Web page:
For the first time in four years a team other than the Mat-Su Miners is champion of the Alaska baseball world.
Tuesday night, behind five innings of shutout ball from University of Arkansas lefty Evan Taylor and a pair of runs in each of the first three innings, the Anchorage Bucs defeated the Anchorage Glacier Pilots 7-1 in Game 3 of the Top of the World championship series at Mulcahy Stadium.
“I think it was just me making some pitches and my defense really making plays for me,” Taylor said. “Kaden (Hopson) had a great game behind the plate, we had some timely hitting with runners in scoring position.”
On Sunday, the Bucs squeezed out a 6-5 win in game 1 of the best-of-three series, only to see the Glacier Pilots storm back on Monday with an 8-1 win to even the series and claim the momentum. But as the designated home team in the shared stadium, the Bucs wasted no time turning back that trend, getting two runs in the bottom of the first, two more in the second and they went up 6-0 thanks to a two-run bomb by Justin Cook that the Pilots’ left fielder could only turn and watch clear the fence.
“It’s been a pretty incredible summer and it went by really quick,” said Cook, a senior-to-be at Richmond University. “Evan threw a great game, but we also had a plan for what to do in the box. We followed that plan as a team and got some runs early.”
The Pilots did threaten to cut into the deficit, putting multiple runners aboard in the fifth, sixth and seventh, but a pair of dazzling plays by shortstop Taishi Nakawake ended any rally hopes.
The all-Anchorage final ended the mini-dynasty of the Mat-Su Miners in the five-team league, and all three games were played before sizeable crowds with fans of both city squads, though the venerable Glacier Pilots, celebrating their 50th year and seeking their first ABL title in eight years, had a slight advantage in numbers and spirit over the Bucs, who were born in 1981.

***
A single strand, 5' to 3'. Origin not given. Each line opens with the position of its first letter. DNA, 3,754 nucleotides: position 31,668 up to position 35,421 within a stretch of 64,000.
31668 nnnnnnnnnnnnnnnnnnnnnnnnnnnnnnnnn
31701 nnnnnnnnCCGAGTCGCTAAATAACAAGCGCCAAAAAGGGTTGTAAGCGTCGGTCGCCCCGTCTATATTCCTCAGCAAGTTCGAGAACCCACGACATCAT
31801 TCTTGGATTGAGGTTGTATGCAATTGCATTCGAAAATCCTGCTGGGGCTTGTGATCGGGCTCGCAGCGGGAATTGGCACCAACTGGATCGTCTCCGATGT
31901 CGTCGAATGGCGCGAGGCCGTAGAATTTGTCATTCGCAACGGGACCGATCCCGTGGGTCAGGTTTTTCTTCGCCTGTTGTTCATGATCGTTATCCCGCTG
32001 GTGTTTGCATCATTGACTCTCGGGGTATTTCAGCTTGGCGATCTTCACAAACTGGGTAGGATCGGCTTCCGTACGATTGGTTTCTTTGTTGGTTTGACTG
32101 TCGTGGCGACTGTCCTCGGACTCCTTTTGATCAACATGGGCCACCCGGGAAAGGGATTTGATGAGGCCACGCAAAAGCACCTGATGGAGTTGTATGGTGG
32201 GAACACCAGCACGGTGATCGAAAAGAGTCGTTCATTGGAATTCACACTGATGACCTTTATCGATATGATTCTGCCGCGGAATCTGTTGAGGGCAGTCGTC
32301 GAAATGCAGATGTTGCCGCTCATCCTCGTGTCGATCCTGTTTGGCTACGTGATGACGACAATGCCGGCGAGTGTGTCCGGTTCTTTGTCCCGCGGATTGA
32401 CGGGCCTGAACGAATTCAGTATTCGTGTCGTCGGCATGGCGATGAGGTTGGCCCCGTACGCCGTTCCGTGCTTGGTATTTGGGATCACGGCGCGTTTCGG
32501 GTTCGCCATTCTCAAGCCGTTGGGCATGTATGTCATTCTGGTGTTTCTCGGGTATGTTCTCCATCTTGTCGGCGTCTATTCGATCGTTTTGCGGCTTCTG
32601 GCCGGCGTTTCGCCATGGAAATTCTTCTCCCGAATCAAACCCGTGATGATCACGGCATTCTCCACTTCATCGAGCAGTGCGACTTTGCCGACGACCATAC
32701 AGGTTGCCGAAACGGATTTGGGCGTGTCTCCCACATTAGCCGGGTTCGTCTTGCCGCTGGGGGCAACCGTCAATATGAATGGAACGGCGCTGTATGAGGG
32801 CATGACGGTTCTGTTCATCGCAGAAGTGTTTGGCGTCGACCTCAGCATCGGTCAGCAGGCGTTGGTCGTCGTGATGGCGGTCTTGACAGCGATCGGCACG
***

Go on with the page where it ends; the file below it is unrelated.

The championship for the Bucs, who last won in 2015, sends the league into a season of uncertainty, as earlier in the summer, the Kenai Peninsula Oilers made statements suggesting they might not have the means to play ball in 2020.
“We’re holding our breath that the Oilers survive because we really need them,” said Carolyn Jones, a Glacier Pilots fan and host to players for the last seven years, who had to leave game 2 early to fix dinner for the team. “It’s fun for me. I’m a senior, I’m retired and all these kids are about 50 years younger and they keep me young. I learn how to speak their language, how to use their technology. I get free food tickets, invited to the players banquet and gift cards to Costco, which never cover the cost of all they eat. They indulge my love of cooking — I bake cookies for the players every week and I go to all the games.”
Of all the summer collegiate baseball leagues around the country, probably none delivers hospitality like the Alaska Baseball League. But it’s also that generosity that has the league facing financial challenges.
The league pays for most of the players’ plane fare to Alaska and charges players little to nothing to stay with host families, providing all their meals through the two-month season.
It was one thing to sustain that kind of cost decades ago when the Alaska League and the Cape Cod League stood out as the two most desirable destinations for collegiate freshmen and sophomores. Today, the Cape Cod League remains No. 1 according to the Collegiate Summer Baseball Register, while the Alaska League has fallen to No. 10.
“They have a great time when they’re here. If they go to Northwoods League (Ranked No. 5) or Cape Cod, they know how spoiled they got here,” Jones said. “We had one player who was taken on by Cape Cod for their championship and when he first arrived he wrote to his mother and said, ‘I’m not with Carolyn anymore.’ They left him on his own, didn’t pick him up at the airport; he never saw his host family — we’re very personable here.”